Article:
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Beloit Snappers

Bryce Conley riding the ups and downs of his first pro season

Bryce Conley is gaining valuable experience through the peaks and valleys of his first pro season.

Bryce Conley / Photo by Bill Seals
Bryce Conley helped throw a combined no-hitter earlier this season. / Photo by Bill Seals

CEDAR RAPIDS, IA — Bryce Conley’s month of June has been representative of his first full professional season in a nutshell with the peaks and valleys one should expect 12 months after being drafted.

The Oakland A’s 22nd-round pick in 2017 out of Georgia State has tried to keep attacking each start with a clear head, although that can sometimes be difficult with the mixed results.

“Throughout any baseball season, there are many ups and downs,” Conley said. “This is my first full season of professional baseball, so I’m learning as I go. You’ll go through spurts where you’ll pitch well for a couple outings and you’ll go through spurts where you get roughed up a little bit. It’s really learning to stay level-headed, especially during the highs and lows, to try to stay consistent and get better throughout the year.”

His four starts this month certainly put that mindset to the test, as the 23-year-old right-hander was solid in outings on June 6th at Cedar Rapids and June 21st in Quad Cities but didn’t last long in his others on June 13th on the road in Peoria and June 26th at Cedar Rapids.

Conley was at his best throughout his initial start against the Kernels, scattering a pair of hits and three walks in 6.2 shutout innings. He struck out a season-high 10 that night. Against the River Bandits, Conley made it into the sixth inning while allowing just two earned runs on six hits and striking out three.

However, in his other two starts of the month Conley went just 5.2 combined innings and surrendered seven runs on seven hits. He managed to strike out nine but issued five walks.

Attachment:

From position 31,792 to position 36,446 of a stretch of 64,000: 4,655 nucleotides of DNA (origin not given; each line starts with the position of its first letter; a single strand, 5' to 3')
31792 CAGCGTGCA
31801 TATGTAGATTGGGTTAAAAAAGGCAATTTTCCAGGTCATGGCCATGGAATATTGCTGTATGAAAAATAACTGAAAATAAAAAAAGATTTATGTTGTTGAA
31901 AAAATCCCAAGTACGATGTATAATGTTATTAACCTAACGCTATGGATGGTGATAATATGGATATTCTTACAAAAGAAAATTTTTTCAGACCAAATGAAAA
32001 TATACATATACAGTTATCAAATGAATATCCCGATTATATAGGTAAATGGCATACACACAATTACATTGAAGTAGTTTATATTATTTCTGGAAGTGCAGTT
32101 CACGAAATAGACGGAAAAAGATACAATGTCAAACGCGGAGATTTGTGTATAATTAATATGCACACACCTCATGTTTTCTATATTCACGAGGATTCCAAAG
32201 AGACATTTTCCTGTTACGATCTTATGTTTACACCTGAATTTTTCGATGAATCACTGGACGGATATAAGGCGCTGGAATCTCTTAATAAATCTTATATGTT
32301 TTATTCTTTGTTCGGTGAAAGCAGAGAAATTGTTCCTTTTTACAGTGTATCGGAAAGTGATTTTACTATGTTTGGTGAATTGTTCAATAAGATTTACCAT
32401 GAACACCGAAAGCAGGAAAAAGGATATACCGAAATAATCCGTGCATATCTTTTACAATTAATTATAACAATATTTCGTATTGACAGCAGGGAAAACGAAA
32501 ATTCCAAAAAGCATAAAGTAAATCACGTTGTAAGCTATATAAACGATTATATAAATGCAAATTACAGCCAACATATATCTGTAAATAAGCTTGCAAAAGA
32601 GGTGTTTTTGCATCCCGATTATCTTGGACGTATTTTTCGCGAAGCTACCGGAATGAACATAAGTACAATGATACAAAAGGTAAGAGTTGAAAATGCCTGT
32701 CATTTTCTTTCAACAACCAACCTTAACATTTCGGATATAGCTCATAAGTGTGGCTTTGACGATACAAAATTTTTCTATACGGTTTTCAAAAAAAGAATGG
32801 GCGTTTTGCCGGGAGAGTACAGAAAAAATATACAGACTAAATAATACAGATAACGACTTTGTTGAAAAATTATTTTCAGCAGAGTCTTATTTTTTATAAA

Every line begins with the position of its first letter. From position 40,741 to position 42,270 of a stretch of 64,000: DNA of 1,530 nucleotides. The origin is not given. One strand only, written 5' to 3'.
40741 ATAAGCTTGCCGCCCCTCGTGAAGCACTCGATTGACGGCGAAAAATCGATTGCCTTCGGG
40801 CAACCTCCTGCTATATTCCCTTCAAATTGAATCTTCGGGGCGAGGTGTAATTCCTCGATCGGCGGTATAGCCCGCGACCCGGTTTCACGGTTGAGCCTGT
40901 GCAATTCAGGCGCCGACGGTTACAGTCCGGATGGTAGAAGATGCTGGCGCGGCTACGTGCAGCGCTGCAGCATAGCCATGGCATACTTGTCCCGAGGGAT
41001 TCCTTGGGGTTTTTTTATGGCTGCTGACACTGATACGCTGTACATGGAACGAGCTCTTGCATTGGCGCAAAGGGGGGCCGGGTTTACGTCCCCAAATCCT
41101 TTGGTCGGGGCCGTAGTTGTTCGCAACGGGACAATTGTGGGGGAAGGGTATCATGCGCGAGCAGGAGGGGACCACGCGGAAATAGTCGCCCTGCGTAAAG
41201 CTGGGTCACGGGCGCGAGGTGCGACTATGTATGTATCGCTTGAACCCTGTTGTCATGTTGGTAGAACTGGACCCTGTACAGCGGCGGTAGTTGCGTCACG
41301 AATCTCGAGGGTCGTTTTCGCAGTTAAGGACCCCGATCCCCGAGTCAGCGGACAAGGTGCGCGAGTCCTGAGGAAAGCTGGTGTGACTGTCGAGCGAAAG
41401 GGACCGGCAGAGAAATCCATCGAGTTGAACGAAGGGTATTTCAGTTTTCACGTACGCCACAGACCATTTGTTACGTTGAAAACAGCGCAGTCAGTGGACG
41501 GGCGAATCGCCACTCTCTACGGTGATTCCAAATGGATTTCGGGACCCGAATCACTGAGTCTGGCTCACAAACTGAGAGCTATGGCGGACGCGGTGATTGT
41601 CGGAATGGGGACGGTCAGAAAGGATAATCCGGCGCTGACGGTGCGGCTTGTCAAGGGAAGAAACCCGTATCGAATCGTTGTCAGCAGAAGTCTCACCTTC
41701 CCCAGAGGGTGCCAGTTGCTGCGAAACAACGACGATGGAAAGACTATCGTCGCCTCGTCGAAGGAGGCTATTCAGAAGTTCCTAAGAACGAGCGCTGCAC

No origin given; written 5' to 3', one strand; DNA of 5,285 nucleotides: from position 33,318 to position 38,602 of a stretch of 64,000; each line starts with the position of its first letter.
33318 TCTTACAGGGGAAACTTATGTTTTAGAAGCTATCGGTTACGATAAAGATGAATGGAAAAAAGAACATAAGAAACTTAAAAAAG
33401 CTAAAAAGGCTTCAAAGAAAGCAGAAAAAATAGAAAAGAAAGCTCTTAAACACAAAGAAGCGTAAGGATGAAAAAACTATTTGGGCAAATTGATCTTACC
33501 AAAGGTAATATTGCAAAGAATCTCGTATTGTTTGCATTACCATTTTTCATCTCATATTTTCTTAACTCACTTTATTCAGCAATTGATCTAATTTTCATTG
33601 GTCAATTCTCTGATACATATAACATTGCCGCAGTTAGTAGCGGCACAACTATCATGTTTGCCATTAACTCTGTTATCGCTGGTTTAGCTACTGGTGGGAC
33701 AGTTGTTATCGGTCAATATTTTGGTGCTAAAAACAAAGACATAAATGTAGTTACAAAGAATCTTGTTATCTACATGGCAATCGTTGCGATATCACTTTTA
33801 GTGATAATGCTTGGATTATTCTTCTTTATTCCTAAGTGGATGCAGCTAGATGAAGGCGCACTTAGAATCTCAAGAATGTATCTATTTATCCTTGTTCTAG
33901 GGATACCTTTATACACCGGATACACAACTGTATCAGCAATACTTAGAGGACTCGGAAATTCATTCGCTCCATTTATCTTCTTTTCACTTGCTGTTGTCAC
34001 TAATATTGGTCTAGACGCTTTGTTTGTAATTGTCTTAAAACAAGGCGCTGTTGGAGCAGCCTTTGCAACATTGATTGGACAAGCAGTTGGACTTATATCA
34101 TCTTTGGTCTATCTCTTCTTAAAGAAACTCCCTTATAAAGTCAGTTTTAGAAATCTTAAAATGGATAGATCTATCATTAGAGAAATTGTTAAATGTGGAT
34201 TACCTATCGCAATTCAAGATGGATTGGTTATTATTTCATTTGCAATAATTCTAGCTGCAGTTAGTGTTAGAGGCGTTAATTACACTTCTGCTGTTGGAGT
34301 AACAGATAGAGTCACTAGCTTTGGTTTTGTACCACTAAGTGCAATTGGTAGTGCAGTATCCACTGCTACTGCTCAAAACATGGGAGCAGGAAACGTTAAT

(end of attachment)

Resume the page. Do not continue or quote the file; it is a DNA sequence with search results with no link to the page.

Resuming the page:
The Snapper starter is trying to find more consistency by getting off to better starts to games.

“You try to pitch as long as you can and give your team the best chance to win,” Conley said. “It’s really just taking it one inning and one pitch at a time and not getting too far ahead of yourself. Right now, we have an emphasis on that first inning and winning that first inning and every one after that.”

Conley has started 12 of the 14 games he’s appeared in this season, compiling a 3-4 record and 4.70 ERA. He has a 68:27 K:BB rate in 59.1 innings, as opposing batters are hitting .227 against him.

Now up to a four-pitch arsenal, Conley continues to work to master everything he’s throwing at opposing teams every fifth day.

“The cutter has come a long way for me and that’s really my go-to pitch right now,” he said. “I’m trying to mix it up pretty evenly with the change-up, curveball and fastball. I feel pretty comfortable with all four of those pitches right now.”

Conley said his newest pitch is one he didn’t start tinkering with until the end of last summer. It was a welcome addition for a pitcher who struggled at short-season Vermont, allowing 17 earned runs on 21 hits in 25 innings and posting a 28:23 K:BB rate.

“It was about the last two weeks of the season and I went to instructs and developed a cutter,” Conley said. “My last two outings, I was talking to Gil [Patterson, A’s minor league pitching coordinator] and we were playing around with it. I threw a couple really good ones and a couple really bad ones.

“I knew there was some potential with that pitch, so this offseason I really worked on it. It’s had its ups and downs, but I’ve polished it a little bit better. I am throwing it for strikes when I want and put people away when I want. It’s been good to get people off my fastball.”

As Conley gets more comfortable with his new mix, he hopes to improve his consistence during July and August to put himself in line for a promotion to High-A ball.

“I just want to finish strong,” he said. “I try not to look at too many statistics and just go out there and execute each pitch. There’s always a goal in my mind – keep the walks, strikeouts up and ERA down.”

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